Oded great article. I would like to add that NAFTA has a very high importance to Mexico’s government. Mexico’s president, Enrique Pena Nieto, has constantly expressed his interest in reaching a deal with the US government. 75% of Mexico’s exports are to the USA and the country cant afford not to make a deal. Because of how much negotiation power the US has I am pretty positive they will reach an agreement good enough in Trump’s perspective.
Having never used or heard about Stich Fix, I must say I am pretty amazed that it has survived as a business. Moving to America one of the biggest perks has been online shopping, being able to get everything in 2 business days is great but being able to return it for free if I don’t like it is AMAZING. The only reason I would consider trying Stich Fix would be if 1) the stylist was able to make recommendations on items that I wouldn’t have thought of on my own 2) the stylist could find deals on clothing pieces I really liked. In my opinion although AI can help with the recommendation system I feel the whole value lies on the quality and ability of the stylist. Stichfix should focus on differentiating by focusing on being the go to stylist for the millennial women, that is something Amazon can’t replicate.
Very interesting article! I especially liked the picture of the cows “Fart Bags”. Echoing Michael’s comment, I also believe the only solution can come from reducing the demand side of the equation. Unfortunately, not all the money in the world in RD can stop this issue. I feel consumers will only be driven by high price increases that will make them opt for product substitutes. Because a raise in prices doesn’t make sense to producer I feel this is going to be the governments job. In a crazy world were the government interferes to tax meat consumption (like alcohol and tobacco) it could probably lower consumption. The government could also tax the producers based on their emissions so that they would raise prices. Obviously, meat producers won’t be happy with this, but global warming is something the government must control. Meat producers should be taxed the same way some governments tax industrial companies on their emissions.
I feel many of the popular restaurant chains are facing this challenge. In my opinion the restaurants are now in a position in which their only choice is to join the trend. As an example in Colombia two of the biggest restaurant chains were at first reluctant to partner up with Rappi (similar to Postmates). Even though they wouldn’t partner with Rappi, Rappi decided to go ahead and offer their menu on the app. This way if a customer made an order the delivery guy would go in as a normal customer and ask for a meal to go and take it to the customer. These two chains started experiencing a huge demand for this service and now their lines were invaded by delivery men which became really annoying to customers who had to wait in line longer for their food. One of the restaurant chains has since decided to partner with the Rappi and has adopted the instant ordering technology allowing for a fast pickup. For other restaurants it has even gone as far as developing separate kitchens with no customer walk-ins only to serve the delivery service.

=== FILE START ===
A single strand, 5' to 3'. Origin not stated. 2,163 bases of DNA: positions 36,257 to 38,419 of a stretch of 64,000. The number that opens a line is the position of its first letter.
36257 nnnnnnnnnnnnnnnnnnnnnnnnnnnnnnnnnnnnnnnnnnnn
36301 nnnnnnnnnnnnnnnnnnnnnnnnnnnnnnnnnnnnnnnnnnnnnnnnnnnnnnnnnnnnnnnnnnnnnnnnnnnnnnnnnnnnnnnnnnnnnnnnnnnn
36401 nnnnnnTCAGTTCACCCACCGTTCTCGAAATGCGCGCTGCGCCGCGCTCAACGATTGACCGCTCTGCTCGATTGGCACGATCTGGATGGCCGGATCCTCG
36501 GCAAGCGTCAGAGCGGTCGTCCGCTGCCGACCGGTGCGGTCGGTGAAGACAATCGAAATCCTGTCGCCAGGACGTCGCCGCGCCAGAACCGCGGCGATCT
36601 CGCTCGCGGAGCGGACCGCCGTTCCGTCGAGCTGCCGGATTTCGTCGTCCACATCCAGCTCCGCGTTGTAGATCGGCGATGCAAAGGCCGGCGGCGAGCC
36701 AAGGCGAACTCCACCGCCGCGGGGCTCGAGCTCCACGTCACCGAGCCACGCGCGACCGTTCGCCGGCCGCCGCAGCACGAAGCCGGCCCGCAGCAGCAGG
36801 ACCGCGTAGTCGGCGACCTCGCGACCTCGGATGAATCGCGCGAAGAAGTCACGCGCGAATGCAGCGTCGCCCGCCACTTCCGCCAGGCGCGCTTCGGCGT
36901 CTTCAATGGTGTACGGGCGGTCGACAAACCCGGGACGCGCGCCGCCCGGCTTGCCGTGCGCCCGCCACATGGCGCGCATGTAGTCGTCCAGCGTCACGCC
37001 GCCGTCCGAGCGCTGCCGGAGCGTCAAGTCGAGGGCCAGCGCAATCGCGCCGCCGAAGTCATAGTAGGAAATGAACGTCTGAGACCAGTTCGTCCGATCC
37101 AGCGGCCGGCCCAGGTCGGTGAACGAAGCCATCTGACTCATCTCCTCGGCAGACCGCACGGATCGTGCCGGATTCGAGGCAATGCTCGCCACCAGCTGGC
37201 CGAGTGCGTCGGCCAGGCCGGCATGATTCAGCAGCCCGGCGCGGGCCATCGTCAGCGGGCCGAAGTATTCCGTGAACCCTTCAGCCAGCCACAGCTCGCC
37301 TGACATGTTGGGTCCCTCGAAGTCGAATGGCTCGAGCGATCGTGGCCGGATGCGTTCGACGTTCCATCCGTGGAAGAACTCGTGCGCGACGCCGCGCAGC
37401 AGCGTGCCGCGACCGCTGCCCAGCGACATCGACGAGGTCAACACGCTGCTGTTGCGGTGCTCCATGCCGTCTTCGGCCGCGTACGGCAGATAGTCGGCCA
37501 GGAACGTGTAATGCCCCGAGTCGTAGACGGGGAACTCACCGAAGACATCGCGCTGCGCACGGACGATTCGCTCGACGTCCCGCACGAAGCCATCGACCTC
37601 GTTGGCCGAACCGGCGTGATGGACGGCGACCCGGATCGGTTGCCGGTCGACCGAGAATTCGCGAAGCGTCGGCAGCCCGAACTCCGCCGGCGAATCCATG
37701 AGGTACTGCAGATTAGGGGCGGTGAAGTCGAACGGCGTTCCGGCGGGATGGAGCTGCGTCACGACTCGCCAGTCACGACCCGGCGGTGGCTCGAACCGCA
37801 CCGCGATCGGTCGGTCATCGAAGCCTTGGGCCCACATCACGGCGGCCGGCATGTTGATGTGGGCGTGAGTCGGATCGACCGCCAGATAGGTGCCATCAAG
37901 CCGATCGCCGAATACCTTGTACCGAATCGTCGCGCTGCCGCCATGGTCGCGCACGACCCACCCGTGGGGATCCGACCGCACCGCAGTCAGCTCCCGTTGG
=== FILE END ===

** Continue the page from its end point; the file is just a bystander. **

In my view Chipotle was wise to partner with Postmates. Going forward they should invest in their partnership by ensuring a fast pick-up for delivery and should consider expanding their operation to serve this new channel while maintaining good customer service at their restaurants.
NCR is not mistaken to be looking for new business adjacencies to supplement its ATM business unit. Nonetheless I believe the death of the ATM won’t happen as quickly as we might believe. The usage of the different banking channels is highly influenced by the banks themselves and the way in which they position each channel. A bank will determine how much penetration the channel should have (i.e. number of branches/ATMs in a region. The bank will also determine the services available in each channel (i.e. types of transactions permitted). The most expensive channel for a bank is obviously its branch channel and banks world wide are implementing strategies to migrate low complexity transactions to cheaper channels. Human interactions are generally reserved for more complex problems: only 25 percent of agent phone calls are inquiries that could be serviced in other channels. Most intriguingly, digital channels have not replaced physical channels. [McKinsey] I believe full services ATMs will still be important in the near future as banks try to migrate more transactions to this channel. Some banks have even gone so far as to have ATM only branches. This year Bank of America has opened three mini-bank branches that have ATMs and videoconferencing but no people.[Washington Post] In the short term NCR should still focus on providing the most high end technological ATMs that can help banks migrate their services.
• McKinsey Retail Banking Insights. The Future of U.S. Retail Banking Distribution.
Traditional insurers are very much at risk due to new fintechs exploring the insurance business like Trov, Gather, Friendsurance, etc. Nonetheless many of the big traditional players have quickly responded up-ing their game in the digital world like Geico and Progressive. Companies like Allianz and Hartford have the leading efforts in digitalizing the small commercial insurance scene offering quoting and underwriting online in a very simple process. Even though the purchase of commercial insurance is now made to be simple Small Business Owners still feel the product itself is very complex and hard to understand (What is covered? The meaning of technical terms, etc.) What I believe the big traditional companies can use to their advantage is their wide agent network, call centers and branches to create an omnichannel experience to ensure a great customer journey where all questions can be answered.